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the LI tripod, which is the most common of ceramic types, was in complete possession of northeastern Asia.

Edwin M. Shook, in his Research on the pre-Classic Horizons in Guatemala, in writing of pottery-making cultures throughout Meso-America before 200 A.D., has found a three-legged incensario and a special vessel set on three feet, dating from an archaic period. This form, he stated, continued through pre-Classic, Classic and post-Classic. It was the only pottery vessel with secondary supports found at two pre-Classic sites. John M. Longyear III, writing on an Historical Interpretation of Copan Archeology, stated that: "Polychrome basal-flanged bowls and black tripod vases, so diagnostic of Early Classic refuse, suddenly disappear in Full Classic." Both of these pre-Classic American tripod bowls have the same structure and design as the LI tripod identified by Dr. Creel. The colors found in slips and on most pottery found in Mexico and Central America, is close to that found in China—the shapes of the vessels are the same. Excellent photographs of tripod bowls and incensarios are shown in Dr. Morley's book on "The Ancient Maya." He dated the early beginnings of pottery-making as being before 1000 B.C.—it had arrived completed by that date.

Dr. Creel tells us that motifs used in the Shang bronzes are of various animal forms. Vessels in the form of an owl are prevalent as are the so-called "thunder" and "cloud" patterns. Both of these consist of whorls. They occur in ancient characters standing for rain and allied phenomena. In Shang vessels, hardly one is without one or the other of them. And from a paper by J. Eric S. Thompson, "Aquatic Symbols of the Classic Period," we find: "Among the Maya, the moan bird, apparently a variety of screech owl, is intimately associated with rain, not with death as is usually supposed. . . . In the art of the Initial Series period, the moan birds perch on the celestial dragons associated with the four world directions who are the senders of rain; the motif is common in Maya art, the moan bird is set amid cauac (storm) symbols."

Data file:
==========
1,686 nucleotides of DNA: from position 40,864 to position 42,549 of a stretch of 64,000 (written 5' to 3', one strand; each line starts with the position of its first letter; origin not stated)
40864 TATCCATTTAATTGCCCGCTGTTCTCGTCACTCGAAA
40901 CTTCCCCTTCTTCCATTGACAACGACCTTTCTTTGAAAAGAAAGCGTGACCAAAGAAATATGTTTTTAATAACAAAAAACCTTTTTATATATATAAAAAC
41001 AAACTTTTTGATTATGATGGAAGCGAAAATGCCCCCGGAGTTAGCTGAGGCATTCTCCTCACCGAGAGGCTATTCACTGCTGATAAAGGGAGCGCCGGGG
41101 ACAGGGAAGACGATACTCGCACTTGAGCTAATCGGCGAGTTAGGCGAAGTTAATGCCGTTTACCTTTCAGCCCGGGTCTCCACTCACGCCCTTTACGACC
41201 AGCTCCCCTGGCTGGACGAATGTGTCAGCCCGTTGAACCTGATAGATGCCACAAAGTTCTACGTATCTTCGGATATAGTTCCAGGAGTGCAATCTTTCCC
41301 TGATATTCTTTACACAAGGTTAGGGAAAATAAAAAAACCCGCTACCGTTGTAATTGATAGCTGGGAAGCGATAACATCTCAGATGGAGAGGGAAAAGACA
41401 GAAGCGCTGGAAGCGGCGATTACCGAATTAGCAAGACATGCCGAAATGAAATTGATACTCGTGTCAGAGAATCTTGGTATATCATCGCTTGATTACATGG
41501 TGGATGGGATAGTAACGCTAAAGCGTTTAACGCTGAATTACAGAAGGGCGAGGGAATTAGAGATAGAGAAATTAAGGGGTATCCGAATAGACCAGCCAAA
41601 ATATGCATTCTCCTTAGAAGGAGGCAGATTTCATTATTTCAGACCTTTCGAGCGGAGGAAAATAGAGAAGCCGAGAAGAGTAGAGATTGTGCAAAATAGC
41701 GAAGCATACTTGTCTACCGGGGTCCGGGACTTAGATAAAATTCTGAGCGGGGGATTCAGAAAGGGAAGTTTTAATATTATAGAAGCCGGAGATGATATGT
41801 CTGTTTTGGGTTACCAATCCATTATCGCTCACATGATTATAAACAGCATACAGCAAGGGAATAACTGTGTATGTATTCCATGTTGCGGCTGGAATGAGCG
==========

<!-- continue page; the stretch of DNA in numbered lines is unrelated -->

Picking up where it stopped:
Dr. Creel also remarks: "More specifically, North American

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[paragraph continues] Indians use the technique of representing an animal as if it were split and laid flat in two joined halves, just as we have seen was done in Shang design; these are the only two areas in the world in which this technique is used according to my present information."

The above illustrations show analogous things in Mexico and in China at very remote periods, long before Hwui Shan's visit. Comparisons could be multiplied tenfold—these merely serve as examples.

With reference to early writing in China, we find that while the earliest forms were pictures of objects, picture writing was no longer used by 1800 B.C. At that time, which we have as fairly accurate, the writing was neither primitive nor crude, but fully developed.

Fu-hsi, 2852 B.C., is traditionally ascribed as having invented the art of writing. His crude markings were elaborated upon by his Court Historian, Ts’ang Chieh, who used the markings as symbols for words. Ts’ang Chieh, along with Fu-hsi, is credited as being the inventor of the symbol writing that later was used.

His early word-symbols were soon simplified for convenience and from that simplification grew the character. At a later period, expression of thought and abstract ideas were found to be cumbersome to set down—combinations of characters, again simplified, developed from that. Many of the present-day 49,000 characters were, during the course of time, so combined and simplified that, today, there remains little resemblance to their archaic beginnings.